Research into software development

I often come across research into things such as Agile development, ITIL, pair programming and other areas.  But the research is often quoted by fans of whatever the topic is.

I am generally too lazy to confirm that the research is sound, so I generally ignore most of it.

But here is some unbiased looking research (which I have not verified) into some areas of software development:

http://research.microsoft.com/en-us/news/features/nagappan-100609.aspx

The areas I found most interesting were:

– Test driven development provides better quality but is significantly slower then “code then test”.  I am in favour of quality over speed in deploying new code, but this is the first research I have seen on the impact of TDD to speed.  And if the number is consistently “30% slower” then I guess that should give some teams cause to stop and think.

– Organisational structure and measures seems to have a massive impact on software quality.  So rather than revolutionising the techniques used, maybe better quality comes from building and supporting the team with the right organisational drivers.

Advertisements

Partner for capability development – Software Education

A lot of the work I do involves building the internal capability for an organisation.  And while I like to think I am good at what I do, I don’t have the expertise to cover the full breadth of work this can entail.  So I often work with Software Education.

You might see me appearing as one of their trainers, since any face to face BA or Agile training I do tends to be working as one of their crew rather than in my own right.  You might also see them as the group I recommend using when I am doing consulting for you and you need training to accompany that work.

So, who are they?

They describe themselves in the following terms:

“Software Education are the internationally recognised local experts in software development training.  With over 50 courses in Business Analysis, System Design, Programming, Software Testing, IT Management and Agile Development, we not only provide you with access to leading-edge content but also get you connected to an unrivalled network of international experts. “

Whether through our public courses, individually tailored in-house training or our international conferences, STANZ and SDC, with our help you will acquire practical, relevant skills which you can use immediately.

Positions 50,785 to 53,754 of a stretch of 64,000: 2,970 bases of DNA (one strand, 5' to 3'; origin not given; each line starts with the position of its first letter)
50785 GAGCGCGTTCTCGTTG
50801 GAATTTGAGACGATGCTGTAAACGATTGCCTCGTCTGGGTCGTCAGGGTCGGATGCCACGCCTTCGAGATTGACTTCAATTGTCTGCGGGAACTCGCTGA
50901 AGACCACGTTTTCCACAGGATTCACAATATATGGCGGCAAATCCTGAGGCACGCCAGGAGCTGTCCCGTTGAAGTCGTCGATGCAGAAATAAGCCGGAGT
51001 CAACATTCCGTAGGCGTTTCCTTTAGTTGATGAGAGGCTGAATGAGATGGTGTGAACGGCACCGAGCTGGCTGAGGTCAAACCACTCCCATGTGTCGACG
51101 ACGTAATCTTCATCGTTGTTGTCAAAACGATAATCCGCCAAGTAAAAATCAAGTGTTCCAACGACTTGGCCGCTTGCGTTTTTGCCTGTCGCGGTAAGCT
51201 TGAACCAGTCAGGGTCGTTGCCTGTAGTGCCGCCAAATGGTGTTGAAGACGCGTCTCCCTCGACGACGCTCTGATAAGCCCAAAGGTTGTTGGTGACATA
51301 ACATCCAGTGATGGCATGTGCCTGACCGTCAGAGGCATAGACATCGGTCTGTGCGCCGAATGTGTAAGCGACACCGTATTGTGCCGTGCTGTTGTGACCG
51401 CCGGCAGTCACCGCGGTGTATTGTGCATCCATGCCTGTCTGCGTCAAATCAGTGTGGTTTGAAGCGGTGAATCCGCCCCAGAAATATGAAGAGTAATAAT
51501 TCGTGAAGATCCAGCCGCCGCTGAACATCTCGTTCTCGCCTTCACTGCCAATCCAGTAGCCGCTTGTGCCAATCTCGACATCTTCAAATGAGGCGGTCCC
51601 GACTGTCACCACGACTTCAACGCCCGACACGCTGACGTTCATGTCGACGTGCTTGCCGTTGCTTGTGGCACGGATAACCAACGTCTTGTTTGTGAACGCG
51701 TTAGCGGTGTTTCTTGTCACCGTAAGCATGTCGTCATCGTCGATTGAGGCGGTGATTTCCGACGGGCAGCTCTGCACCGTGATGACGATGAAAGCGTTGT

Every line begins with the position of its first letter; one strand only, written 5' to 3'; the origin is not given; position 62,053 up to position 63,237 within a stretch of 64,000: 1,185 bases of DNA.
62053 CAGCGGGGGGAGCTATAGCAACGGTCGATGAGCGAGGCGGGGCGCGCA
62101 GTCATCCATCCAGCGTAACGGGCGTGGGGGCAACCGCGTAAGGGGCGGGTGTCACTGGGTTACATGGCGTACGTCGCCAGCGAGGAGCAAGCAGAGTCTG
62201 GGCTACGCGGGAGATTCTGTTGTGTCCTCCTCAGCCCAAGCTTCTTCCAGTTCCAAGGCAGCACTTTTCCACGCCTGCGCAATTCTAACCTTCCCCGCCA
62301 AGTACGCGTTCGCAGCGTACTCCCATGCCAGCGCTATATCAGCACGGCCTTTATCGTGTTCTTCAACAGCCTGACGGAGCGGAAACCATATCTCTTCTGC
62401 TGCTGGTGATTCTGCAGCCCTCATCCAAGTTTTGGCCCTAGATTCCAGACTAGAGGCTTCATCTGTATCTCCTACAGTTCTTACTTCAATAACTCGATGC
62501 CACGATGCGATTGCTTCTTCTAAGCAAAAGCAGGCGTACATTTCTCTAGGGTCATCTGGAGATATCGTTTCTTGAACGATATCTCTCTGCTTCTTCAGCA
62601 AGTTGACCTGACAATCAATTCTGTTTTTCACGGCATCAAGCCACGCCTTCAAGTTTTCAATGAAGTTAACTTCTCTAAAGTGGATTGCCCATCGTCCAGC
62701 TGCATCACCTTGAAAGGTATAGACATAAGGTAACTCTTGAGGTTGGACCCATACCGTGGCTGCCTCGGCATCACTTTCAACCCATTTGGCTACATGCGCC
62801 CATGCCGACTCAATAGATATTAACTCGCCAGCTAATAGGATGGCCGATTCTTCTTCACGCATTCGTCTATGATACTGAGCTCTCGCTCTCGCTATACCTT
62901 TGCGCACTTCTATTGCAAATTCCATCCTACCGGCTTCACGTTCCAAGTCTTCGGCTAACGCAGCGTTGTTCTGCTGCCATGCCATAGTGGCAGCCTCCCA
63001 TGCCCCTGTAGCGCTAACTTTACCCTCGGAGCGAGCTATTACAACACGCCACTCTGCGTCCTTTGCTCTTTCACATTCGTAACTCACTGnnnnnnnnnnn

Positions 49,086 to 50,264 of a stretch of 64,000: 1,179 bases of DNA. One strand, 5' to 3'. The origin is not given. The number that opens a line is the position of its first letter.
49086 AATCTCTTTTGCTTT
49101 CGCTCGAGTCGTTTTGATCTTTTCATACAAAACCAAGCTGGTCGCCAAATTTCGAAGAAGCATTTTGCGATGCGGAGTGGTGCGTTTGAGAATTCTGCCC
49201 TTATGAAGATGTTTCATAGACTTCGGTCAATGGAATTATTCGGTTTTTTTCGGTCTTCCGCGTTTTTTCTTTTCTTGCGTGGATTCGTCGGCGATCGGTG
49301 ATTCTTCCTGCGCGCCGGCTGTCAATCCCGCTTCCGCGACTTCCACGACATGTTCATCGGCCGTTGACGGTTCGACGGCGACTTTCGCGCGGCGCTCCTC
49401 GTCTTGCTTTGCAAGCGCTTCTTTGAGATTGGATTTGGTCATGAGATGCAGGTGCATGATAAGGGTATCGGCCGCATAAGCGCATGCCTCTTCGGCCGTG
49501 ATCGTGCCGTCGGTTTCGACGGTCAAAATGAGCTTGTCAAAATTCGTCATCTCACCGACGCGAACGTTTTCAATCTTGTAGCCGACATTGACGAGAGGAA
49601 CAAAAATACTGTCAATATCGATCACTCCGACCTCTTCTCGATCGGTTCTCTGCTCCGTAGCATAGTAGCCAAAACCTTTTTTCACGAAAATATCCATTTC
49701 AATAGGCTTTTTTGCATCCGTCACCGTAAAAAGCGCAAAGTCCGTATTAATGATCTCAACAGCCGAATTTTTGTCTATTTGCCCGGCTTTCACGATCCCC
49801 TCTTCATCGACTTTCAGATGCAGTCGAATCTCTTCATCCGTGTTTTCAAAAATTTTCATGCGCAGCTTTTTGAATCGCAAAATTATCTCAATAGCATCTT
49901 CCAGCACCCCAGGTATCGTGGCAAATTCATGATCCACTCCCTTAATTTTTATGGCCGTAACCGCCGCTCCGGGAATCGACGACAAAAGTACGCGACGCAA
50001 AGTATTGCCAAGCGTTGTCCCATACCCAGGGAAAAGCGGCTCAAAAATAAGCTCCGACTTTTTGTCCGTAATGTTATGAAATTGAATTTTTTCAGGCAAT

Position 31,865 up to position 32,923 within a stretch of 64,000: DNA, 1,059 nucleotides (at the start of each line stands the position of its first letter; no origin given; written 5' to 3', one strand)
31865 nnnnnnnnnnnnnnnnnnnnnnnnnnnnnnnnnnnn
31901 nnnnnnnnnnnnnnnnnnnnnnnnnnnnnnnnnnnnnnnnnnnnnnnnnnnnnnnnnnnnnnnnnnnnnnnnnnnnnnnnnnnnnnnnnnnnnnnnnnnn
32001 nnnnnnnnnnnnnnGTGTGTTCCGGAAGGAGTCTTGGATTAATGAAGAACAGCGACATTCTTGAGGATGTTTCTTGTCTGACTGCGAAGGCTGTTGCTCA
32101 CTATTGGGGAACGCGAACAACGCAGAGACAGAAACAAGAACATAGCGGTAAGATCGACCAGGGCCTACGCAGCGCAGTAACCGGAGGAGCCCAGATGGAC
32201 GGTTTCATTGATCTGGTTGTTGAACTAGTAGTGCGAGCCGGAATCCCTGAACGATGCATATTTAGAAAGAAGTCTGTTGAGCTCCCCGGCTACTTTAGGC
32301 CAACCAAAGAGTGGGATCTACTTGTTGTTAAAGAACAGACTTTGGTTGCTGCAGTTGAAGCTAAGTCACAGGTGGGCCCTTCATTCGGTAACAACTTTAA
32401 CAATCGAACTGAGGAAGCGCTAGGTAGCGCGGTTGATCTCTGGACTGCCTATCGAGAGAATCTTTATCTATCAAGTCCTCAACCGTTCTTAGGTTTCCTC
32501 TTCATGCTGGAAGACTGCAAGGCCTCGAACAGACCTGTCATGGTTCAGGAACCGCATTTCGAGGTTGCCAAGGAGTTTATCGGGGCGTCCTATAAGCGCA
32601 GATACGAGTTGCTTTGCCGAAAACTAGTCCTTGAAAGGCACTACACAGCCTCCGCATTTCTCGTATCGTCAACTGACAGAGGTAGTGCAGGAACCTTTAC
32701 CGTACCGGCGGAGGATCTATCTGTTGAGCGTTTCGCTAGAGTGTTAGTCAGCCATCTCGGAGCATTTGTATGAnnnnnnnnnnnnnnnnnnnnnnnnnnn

What’s more, we can help you acquire certification, if that’s important to you.”

Agile, lean, kanban – more stress for the team?

I had an interesting discussion in a workshop last week.  At the end of the second day someone asked me if “there have been any studies on stress levels for agile teams?”

I claimed that there should be less stress (which there should) but several of the group replied that there is in fact more stress than people experienced before going agile.

I wasn’t really satisfied with the conclusion of the discussion.  We left it with the shared agreement that

  • There is no fundamental reason why teams need to become more stressed with changes such as agile, lean or kanban approaches;
  • It is easy to say that there is additional stress involved in changing approaches and that this will go away when things settle down; but
  • Many teams find that rather than being empowered and freed up from the shackles of the old world, these new techniques all embed stress into their normal working practices.

My view is that this is the fault of the dynamics in the team and that each person is creating an unreasonable expectation on the others.  I therefore think it can be cured by looking at the expectations we have of ourselves and each other.

These approaches also create greater visibility of what is in the team’s backlog and how fast particular items can be completed.  So if we don’t push back on unreasonable work then we will be opening up the opportunity to bring on completely unreasonable demand levels that will not even be satisfied if we work every weekend.

But I am going to do some research over the next couple of months to find a better answer than “read the manifesto and set better expectations and then be happy”.

In the meantime I guess the best advice I can give is to browse through the following site.

http://www.health.harvard.edu/topic/stress

Iif anything you are learning about lean, kanban, agile, ultraspeed development, iso20000 or any other practices contradicts the advice of this site then the practice is wrong.  Conquering stress leads to clear thinking, collaboration and the willingness to take accountability – and those things will make your team more agile than any new practice or methodology will.

If you have a better response for now then let me know.  Otherwise I will come back to report here when I find a better answer as to why stress is increasing when logic tells me it should be decreasing.